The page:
Breivik’s Life-Long Battle for Attention22 Apr 2016
Norway’s number one terrorist, Anders Behring Breivik, won his court case against the Norwegian government. The court ruled that by keeping him in isolation in prison, Norway violated his human rights. The main reaction to the verdict was surprise and anger, both among victims and within of Norwegian society. Eskil Pederson, one of the survivors said: “I was surprised, and then angry and upset. To be honest, it was like being punched in the gut that the perpetrator won such a public victory.”
A mass murderer winning a human rights case seems to invite polarised reactions, either people argue that this is a ridiculous lawsuit (and verdict) or they side with Breivik, arguing that it makes total sense. As always, truth lies somewhere in the middle.
Breivik has been detained in a three-cell complex for the past four years, so he has more personal space compared to other Norwegian prisoners. However this is simply because he is denied contact with other inmates and can only communicate with prison staff through glass (and this prison regime can only be upheld through providing him with three personal cells).
The question we need to ask is twofold: to what extent is Breivik’s claim legitimate? And second: what are Breivik’s underlying motives? Regarding the first question; Breivik has not been granted all of his wishes (for example the right to a private and family life, less stringent rules regarding his correspondence or alternatives to the microwaved prison meals). Where the Norwegian court ruled his rights have been violated, it pertains to inhumane and degrading treatment – and this ruling mainly refers to his solitary confinement.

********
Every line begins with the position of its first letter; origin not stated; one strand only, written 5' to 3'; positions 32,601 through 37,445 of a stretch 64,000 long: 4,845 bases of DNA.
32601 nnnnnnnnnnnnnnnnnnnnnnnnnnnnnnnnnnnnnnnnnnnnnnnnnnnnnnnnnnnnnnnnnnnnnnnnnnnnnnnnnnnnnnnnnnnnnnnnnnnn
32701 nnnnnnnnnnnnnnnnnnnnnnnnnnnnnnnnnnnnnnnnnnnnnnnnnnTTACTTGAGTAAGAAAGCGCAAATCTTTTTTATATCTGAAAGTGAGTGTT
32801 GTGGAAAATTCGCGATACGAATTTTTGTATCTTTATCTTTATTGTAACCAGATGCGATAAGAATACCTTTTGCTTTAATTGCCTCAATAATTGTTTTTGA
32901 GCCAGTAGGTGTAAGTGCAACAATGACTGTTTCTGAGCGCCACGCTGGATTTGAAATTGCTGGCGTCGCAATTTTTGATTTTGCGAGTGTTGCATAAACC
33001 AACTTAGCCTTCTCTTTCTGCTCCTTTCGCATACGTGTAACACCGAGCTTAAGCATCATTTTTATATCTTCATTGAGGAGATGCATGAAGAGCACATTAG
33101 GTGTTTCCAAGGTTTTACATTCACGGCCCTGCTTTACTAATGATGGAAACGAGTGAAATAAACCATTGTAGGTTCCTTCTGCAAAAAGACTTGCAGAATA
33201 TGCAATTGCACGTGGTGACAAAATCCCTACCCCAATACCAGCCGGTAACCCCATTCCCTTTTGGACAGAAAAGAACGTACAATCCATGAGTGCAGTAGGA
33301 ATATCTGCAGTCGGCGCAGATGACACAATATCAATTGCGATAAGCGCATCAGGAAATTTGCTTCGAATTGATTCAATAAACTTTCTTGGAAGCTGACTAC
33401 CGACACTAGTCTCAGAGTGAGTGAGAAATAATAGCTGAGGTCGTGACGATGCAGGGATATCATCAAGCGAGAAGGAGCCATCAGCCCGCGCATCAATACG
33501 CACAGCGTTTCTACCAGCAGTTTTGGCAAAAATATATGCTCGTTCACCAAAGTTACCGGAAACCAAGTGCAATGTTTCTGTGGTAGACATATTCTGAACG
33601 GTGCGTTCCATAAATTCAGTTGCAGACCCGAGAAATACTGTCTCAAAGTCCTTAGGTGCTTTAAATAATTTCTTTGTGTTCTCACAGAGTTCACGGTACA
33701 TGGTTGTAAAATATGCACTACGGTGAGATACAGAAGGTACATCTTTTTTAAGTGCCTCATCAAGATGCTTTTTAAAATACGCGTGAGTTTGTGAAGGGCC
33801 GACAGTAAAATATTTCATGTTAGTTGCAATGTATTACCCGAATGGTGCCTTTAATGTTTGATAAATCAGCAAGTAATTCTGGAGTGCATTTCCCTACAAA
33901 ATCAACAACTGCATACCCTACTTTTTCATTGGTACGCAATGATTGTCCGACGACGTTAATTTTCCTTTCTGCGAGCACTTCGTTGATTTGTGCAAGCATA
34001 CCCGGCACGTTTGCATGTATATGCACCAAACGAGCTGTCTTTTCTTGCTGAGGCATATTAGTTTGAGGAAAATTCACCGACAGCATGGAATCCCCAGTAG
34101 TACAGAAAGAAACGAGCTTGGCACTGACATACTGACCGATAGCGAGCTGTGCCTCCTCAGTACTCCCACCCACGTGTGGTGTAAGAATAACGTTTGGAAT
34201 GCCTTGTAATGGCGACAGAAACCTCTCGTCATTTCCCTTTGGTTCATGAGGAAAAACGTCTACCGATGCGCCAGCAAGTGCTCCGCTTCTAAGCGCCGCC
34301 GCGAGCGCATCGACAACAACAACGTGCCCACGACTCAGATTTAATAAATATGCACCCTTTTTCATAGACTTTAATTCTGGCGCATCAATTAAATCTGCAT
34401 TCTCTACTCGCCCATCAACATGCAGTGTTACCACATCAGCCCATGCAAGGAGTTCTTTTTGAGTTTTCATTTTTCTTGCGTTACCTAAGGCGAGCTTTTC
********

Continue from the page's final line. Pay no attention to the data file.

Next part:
So how bad it is really? Craig Haney, a US-based psychologists has studied the effects of solitary confinement and strict prison conditions over years. His conclusion is quite straight-forward: “There are few, if any, forms of imprisonment that appear to produce so much psychological trauma as isolation. There’s very little doubt in psychology that enforced isolation is psychologically harmful.” In 2011, the UN even called for an end to prolonged solitary confinement lasting more than 15 days (Breivik has not been out of solitary confinement since he was incarcerated in 2012).
According to Haney, some individuals experience immediate terror from being placed in isolation, while others slip into long-term depression and hopelessness over time. Judge Sekulic also noted that over a long period of time, Breivik had been woken up every half hour at night, has been subjected to unnecessary strip searches in jail without being in contact with other inmates – and on some occasions subjected to strip searches with female officers present, which he found particularly difficult.
It is easy to dismiss Breivik’s claims as being just the words of a frustrated terrorist. At the same time, Breivik’s actions fall in line with his earlier ‘spotlight’-seeking strategy. As we indicated in an earlier research into Breivik’s behaviour during his trial, he very carefully tries to convey an image of a warrior, an ideologist and he actively seeks a platform to display that image.
Following the routine he established in his trial, he again made a far-right salute on the opening day of the latest proceedings. He also compared himself to Nelson Mandela. In his first year in prison, he also filed a lawsuit complaining about the lack of a specific brand of facial cream; this time he complained about the quality of the microwaved meals provided, which he described as “worse than water-boarding”.
Altogether, we should not dismiss the complaints about inhumane treatment when it pertains to isolation (especially for such a prolonged period of time) but at the same time we need to realise that this is Breivik talking (and acting). And he is always looking to provoke and to capture our attention. So let’s stick to the facts and the criminal justice approach to this case, rather than wasting our time constructing a platform for Breivik’s ego.